Installing a new Pella external back door.

Uncategorized Add comments

We bought our house on Memorial Day weekend 2002 (7 years ago). During the building process, I was harping on the builder about everything I could find. Apparently, I didn’t harp enough about the doors and windows! Every external door in our house is starting to have problems, from the gap between the door frame and the door getting big enough to let sunshine through to the door itself falling apart. Additionally, all of the vinyl windows in the house are starting to show problems, mainly leaking water from outside to inside the wall and around the window frame.

So, I started on the process of replacing the doors. We bought a nice low-E triple pane door from Pella windows. I had seen Pella doors installed in other houses and was always impressed at how solid and tight they were when shut. There were having a 50% off sale, so the time was right.

I paid for the door in mid-November, so I expected the door to show up around Christmas.  It didn’t.  I was told it was backordered and should be in on Jan. 11.  Jan. 11 came and went, no door.  Was told to check again on Monday when the next shipment was supposed to come in, still wasn’t there.  This went on for another month and a half until it finally showed up.  Apparently, it was stuck in a Cincinnati warehouse for over a month.  Guess they don’t care how long it takes to deliver since they already have your money.

Finally, I had the door and I found a weekend where I could get my Dad to help me install it.  We cut the original door out with a sawzaw, it didn’t take long.  Then we dry fit the door back into the rough opening, it was tight.  It only looked tight on the bottom and top of the door, so I decided to try and chisel those areas that was tight so we could slide the door in.  I did so, the door slide in, but the top reveal on the door between the door and the top frame was way off.  It looked like I lived in a crooked house.  I couldn’t get the door to true up in any way to make it look right.  After 2 hours of fighting with shims and screwing and unscrewing the door, we decided it was time to do something with the rough opening.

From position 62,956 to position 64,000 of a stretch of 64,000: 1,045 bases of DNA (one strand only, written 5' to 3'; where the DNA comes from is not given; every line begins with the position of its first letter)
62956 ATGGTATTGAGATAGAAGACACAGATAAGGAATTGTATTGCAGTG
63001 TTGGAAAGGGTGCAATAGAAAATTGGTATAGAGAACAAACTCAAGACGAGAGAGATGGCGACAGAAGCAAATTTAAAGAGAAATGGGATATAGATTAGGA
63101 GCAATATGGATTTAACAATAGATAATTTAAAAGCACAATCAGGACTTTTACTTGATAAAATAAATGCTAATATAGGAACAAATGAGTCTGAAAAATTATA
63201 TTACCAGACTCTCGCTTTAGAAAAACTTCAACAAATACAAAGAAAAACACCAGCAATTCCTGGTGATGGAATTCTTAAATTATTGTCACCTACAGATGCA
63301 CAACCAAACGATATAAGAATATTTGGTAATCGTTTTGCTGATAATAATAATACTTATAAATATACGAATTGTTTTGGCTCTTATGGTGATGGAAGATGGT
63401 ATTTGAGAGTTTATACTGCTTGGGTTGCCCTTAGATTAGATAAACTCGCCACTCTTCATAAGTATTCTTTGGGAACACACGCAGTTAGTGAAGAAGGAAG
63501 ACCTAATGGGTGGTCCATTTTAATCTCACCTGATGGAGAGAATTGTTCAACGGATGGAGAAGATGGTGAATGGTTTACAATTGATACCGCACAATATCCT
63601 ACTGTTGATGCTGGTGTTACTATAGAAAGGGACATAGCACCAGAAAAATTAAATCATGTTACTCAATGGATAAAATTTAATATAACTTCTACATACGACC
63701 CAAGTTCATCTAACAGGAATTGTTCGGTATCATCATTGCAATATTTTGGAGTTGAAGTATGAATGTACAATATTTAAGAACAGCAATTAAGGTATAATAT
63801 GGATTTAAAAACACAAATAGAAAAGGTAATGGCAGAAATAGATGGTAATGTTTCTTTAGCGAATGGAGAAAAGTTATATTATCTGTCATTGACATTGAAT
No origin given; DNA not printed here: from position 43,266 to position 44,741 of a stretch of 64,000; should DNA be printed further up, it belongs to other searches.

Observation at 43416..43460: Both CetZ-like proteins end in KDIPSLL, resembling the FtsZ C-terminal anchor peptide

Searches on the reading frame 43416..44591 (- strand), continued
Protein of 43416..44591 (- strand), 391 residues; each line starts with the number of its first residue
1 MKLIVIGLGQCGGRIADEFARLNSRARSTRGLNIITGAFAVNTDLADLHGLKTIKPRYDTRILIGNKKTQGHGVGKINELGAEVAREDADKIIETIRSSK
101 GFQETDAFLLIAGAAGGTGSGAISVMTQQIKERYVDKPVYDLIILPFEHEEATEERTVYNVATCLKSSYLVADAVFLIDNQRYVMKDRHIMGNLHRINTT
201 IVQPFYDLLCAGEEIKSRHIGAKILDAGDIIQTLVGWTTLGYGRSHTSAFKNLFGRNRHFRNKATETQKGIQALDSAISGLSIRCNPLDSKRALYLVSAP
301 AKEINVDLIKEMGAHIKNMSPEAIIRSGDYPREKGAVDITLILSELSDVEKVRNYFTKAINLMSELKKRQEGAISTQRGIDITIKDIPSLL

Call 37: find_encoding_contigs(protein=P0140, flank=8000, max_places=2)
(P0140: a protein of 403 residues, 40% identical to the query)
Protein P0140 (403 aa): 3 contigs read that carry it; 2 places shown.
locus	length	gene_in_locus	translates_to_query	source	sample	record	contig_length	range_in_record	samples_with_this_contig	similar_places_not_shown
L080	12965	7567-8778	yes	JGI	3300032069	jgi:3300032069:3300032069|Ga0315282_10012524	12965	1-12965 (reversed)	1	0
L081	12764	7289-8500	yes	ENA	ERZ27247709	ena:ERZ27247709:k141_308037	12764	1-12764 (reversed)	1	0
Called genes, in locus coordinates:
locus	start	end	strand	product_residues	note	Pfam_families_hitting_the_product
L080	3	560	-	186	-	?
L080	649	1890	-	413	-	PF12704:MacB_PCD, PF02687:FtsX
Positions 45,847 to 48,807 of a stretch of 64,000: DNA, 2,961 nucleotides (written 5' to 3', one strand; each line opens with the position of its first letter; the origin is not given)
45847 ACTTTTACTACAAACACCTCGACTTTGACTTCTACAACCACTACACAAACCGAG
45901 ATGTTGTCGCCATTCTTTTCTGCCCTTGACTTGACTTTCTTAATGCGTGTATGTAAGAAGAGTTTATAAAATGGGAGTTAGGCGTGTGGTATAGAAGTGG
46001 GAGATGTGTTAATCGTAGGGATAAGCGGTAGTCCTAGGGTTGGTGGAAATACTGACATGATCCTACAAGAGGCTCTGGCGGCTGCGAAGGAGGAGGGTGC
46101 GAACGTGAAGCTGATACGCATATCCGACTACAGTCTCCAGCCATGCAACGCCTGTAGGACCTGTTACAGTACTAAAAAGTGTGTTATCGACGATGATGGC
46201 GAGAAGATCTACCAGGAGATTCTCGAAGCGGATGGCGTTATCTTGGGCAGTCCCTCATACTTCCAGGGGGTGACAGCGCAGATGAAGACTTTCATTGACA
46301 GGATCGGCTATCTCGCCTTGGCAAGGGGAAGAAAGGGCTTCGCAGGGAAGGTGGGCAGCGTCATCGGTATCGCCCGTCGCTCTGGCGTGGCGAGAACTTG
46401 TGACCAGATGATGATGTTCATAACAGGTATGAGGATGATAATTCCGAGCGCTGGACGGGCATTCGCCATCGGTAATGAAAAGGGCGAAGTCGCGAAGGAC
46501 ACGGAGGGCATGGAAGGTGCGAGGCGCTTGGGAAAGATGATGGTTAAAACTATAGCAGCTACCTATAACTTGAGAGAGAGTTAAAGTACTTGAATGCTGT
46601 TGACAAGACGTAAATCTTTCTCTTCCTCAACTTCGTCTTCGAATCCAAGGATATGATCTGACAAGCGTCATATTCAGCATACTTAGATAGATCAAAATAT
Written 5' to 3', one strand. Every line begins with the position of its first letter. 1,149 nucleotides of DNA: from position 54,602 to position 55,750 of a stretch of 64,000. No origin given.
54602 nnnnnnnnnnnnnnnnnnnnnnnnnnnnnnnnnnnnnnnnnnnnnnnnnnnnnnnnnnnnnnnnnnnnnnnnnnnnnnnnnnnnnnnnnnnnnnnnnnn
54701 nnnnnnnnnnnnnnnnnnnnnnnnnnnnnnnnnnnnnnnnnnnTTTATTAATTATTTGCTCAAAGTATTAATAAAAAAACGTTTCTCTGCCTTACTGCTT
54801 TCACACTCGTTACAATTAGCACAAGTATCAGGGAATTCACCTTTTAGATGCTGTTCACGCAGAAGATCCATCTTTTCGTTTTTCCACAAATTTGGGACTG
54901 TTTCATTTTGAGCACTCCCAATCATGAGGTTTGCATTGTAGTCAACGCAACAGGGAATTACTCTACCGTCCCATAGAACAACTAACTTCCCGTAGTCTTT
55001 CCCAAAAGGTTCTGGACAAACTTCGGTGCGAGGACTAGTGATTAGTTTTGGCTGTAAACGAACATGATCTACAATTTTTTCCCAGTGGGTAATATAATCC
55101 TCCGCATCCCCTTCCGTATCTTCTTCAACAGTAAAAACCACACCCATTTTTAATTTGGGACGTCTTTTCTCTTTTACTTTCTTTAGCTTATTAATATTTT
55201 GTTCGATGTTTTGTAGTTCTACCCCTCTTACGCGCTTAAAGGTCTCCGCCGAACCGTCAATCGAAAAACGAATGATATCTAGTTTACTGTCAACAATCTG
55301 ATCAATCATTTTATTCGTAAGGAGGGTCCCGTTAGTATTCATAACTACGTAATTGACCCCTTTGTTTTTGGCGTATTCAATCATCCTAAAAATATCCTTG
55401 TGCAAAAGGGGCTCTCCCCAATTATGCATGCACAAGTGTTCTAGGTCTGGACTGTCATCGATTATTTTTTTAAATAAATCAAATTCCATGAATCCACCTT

Using a crowbar, we pulled the hinge side 2×4 out of the rough opening.  I ripped 1/4 inch off of the 2×4 and then we reinstalled it.  Checked the fit on the door again, still couldn’t get the door to true up.  So, I took the 2×4 out on the lock side of the rough opening.  Ripped it down 1/4 of an inch.  Reinstalled it.  Now I had a nice 1/2 inch gap between the door and the opening to give me all the freedom we needed to hang the door.

We still had a problem getting the reveal on the door to look even.  I fought with a level on the top and hinge side of the door frames for another hour trying to get things work.  Then I realized that every story I have ever read about hanging a door started with installing shims on the hinge side of the door, preferrably behind where the hinges are located on the door and making sure those hinges are level to each other.  We did that, caulked between the floor and the threshold of the door, installed the door, screwed it into the shims and Wahla, the reveal was perfect.